Wednesday, July 11, 2012

Shades of Gray

At the park, one of the moms in our group suggested that we give ourselves a break from talking about our husbands and kids all the time and instead read a book and then discuss it.  Her book suggestion was the monstrously bestselling series that, as she explained to another woman unfamiliar with it, is essentially "porn for housewives."

The mom who proposed this is involved with the local youth group at her church and is a professing Christian.

Her remark brought to mind the temple precincts and its outer court, where Gentiles (non-Jews) were allowed to go.  They could walk within this outer court so long as they showed deference,  but were permitted to go no further.  Under threat of death by a sign that was posted in Latin and in Greek, any non-Jew who sought to go beyond this would have himself to blame for his execution.  Beyond the outer court was the Court of the Women, then the Court of the Israelites, and finally the Holy of Holies.

The boundaries between these courts were significant because they distinguished God's people as set apart.  (It was for the alleged crime of bringing Gentiles into the temple that Paul was nearly beaten to death in  Acts 21:27-32).  Paul states to the church in Ephesus that Christ's death "brought down the dividing wall" between the Jews and Gentiles, bringing near those who were "aliens from the commonwealth of Israel and strangers from the covenant of promise" (Ephesians 2:12,14).

The temple setup is a picture to me of so many Christians who go no further than the Outer Court.  Because they are not set apart in their own minds and in their actions, they do not know real fellowship with Christ.  They prefer to stay on the outskirts, mixing with the world and simultaneously enjoying only the fringe knowledge of Him, never accessing the Holy of Holies for which His blood paid such a price.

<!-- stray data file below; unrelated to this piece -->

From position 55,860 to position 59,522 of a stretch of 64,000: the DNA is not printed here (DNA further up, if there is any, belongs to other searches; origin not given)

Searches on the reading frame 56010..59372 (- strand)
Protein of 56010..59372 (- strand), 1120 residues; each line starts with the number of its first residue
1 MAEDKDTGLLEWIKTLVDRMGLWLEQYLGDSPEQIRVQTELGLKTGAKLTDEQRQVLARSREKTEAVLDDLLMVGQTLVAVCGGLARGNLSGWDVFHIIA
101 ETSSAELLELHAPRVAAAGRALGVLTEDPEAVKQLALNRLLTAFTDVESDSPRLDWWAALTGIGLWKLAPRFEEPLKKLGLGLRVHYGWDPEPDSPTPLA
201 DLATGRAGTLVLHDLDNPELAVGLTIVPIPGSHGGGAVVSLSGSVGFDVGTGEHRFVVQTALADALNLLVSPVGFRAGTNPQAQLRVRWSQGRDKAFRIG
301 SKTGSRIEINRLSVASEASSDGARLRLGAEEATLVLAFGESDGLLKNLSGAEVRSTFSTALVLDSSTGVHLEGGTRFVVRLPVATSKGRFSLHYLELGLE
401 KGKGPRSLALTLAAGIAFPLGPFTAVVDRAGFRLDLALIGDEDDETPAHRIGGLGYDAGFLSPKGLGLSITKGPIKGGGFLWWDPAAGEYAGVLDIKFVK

There are choices one must make that are not always defined by scripture as sin.  Yet neither are they holy. One could say that these "shades of gray" are worldliness.  Worldliness prevents believers from going further with Him and keeps them from deriving true satisfaction.  The deadliness of worldly behavior is that it's not always immediately recognizable as transgressing, but rather somewhere along the way a line has been blurred.

In actuality, there are no gray areas for a believer.  As the first letter of John says it, "As for you, the anointing which you received from Him abides in you, and you have no need for anyone to teach you; but as His anointing teaches you about all things, and is true and is not a lie, and just as it has taught you, you abide in Him" (1 John 2:27).

So the question for the choices of life for Christians, including what to read, what to watch, what to wear, is not whether it is permissible, but whether it will keep us shuffling around in the Outer Court, separated from the surpassing splendor of the Holy of Holies.

Monday, July 2, 2012

My people perish from lack of knowledge

As mentioned in my last blog, roughly a year ago marks the date when I was healed of insomnia - instantly, miraculously.  All I knew at the time was that a woman who had a gut-wrenching testimony and apparently a gift of healing had prayed over me; then there was a sensation like a physical release, and she said "there it is."  I never saw or spoke with Marlene Klepees again, but I left that little chapel, first and only time I was there, with the realization that I was going to sleep beautifully that night.  And for the first time in months, I did, and without a prescription sleep aid.